Retinal detachment

A retinal detachment is a separation of the retina from its attachments to the underlying tissue within the eye. This is a serious medical emergency, and can lead to vision loss and blindness if not treated.

What are some symptoms of a retinal detachment?

Flashes: Typically bright white or yellow streaks in your vision.

Floaters: Small dots, circles, lines, flies, or cobwebs that float across your vision.

Signs that the condition has progressed beyond a retinal tear include:

Dark shadow: Part of your vision may be covered by a dark shadow.

Curtain/veil: It may seem like you are looking through a hazy veil.

Decreased central vision: Decrease in clarity/sharpness of central vision.

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What causes a retinal detachment?

Most retinal detachments are a result of a retinal break or tear. Once the retina has torn, liquid from the vitreous gel can then pass through the tear and accumulate behind the retina – this buildup of fluid is what causes the retina to separate from the back of the eye.

What are some treatment options for a retinal detachment?

Sometimes, retinal detachments can be fixed with an office-based procedure. However, the majority of patients will need surgery to re-attach the retina.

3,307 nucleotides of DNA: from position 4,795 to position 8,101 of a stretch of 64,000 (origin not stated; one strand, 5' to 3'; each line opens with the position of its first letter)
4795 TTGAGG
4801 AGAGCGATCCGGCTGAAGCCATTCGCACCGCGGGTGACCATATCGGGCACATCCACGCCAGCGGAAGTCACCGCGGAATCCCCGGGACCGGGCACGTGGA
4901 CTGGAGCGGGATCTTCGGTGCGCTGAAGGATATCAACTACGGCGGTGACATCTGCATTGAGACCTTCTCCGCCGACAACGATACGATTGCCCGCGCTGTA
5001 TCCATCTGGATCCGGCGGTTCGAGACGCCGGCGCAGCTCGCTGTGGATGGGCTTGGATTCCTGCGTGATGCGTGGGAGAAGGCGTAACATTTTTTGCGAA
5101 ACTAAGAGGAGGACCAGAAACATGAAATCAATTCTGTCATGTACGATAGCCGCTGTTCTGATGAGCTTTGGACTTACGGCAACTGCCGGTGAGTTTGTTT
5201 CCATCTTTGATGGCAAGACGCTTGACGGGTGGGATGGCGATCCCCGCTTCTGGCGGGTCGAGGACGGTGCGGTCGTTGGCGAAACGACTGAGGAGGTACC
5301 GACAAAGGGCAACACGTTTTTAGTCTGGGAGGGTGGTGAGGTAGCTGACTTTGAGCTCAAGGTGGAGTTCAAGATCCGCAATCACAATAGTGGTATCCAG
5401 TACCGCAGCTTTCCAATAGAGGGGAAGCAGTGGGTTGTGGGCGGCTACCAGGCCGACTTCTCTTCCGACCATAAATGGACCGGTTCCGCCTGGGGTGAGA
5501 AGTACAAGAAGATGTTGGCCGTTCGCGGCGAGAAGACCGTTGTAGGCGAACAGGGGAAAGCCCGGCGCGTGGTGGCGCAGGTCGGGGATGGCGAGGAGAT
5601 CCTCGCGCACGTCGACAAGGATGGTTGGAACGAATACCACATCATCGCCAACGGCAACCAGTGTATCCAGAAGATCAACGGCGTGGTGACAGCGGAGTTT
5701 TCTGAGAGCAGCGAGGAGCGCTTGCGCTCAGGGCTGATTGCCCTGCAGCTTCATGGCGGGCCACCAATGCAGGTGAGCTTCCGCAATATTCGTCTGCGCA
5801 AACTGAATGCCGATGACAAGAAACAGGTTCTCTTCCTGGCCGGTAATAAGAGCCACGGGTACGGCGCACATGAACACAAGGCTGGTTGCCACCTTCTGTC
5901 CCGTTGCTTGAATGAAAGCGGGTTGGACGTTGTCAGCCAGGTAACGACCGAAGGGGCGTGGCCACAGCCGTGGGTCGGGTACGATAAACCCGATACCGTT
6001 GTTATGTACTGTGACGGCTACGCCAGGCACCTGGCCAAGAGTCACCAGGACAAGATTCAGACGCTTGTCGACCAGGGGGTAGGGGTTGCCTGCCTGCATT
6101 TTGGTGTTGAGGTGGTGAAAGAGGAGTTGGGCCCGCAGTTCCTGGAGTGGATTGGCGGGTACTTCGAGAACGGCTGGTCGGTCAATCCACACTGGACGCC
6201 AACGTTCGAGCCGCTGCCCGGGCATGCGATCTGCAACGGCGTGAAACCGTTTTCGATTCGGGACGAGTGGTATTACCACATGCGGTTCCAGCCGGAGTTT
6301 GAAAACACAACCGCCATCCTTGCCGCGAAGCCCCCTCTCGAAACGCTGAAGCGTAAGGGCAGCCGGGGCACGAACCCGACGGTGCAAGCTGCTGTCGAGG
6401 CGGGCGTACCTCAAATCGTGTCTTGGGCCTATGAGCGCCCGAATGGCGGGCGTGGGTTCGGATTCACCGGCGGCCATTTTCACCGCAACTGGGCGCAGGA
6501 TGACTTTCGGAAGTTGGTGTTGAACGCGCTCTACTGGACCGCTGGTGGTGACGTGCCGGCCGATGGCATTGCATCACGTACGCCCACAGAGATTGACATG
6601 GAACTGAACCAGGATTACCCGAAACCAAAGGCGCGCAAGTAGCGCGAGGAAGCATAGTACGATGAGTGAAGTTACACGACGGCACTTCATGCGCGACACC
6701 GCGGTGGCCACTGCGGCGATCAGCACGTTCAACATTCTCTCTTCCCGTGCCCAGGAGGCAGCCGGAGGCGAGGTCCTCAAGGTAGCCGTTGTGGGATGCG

How can I prevent a retinal detachment?

Retinal detachments can be detected in some cases when warning signs are caught early. The most effective means of prevention and risk reduction is through education of the initial signs, and encouragement for people to seek ophthalmic medical attention if they suffer from symptoms of a posterior vitreous detachment. Early examination allows detection of retinal tears which can be treated with laser, therefore reducing the risk of a detachment.

Learn more about Retinal Detachment

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Vitrectomy for a Retinal Detachment

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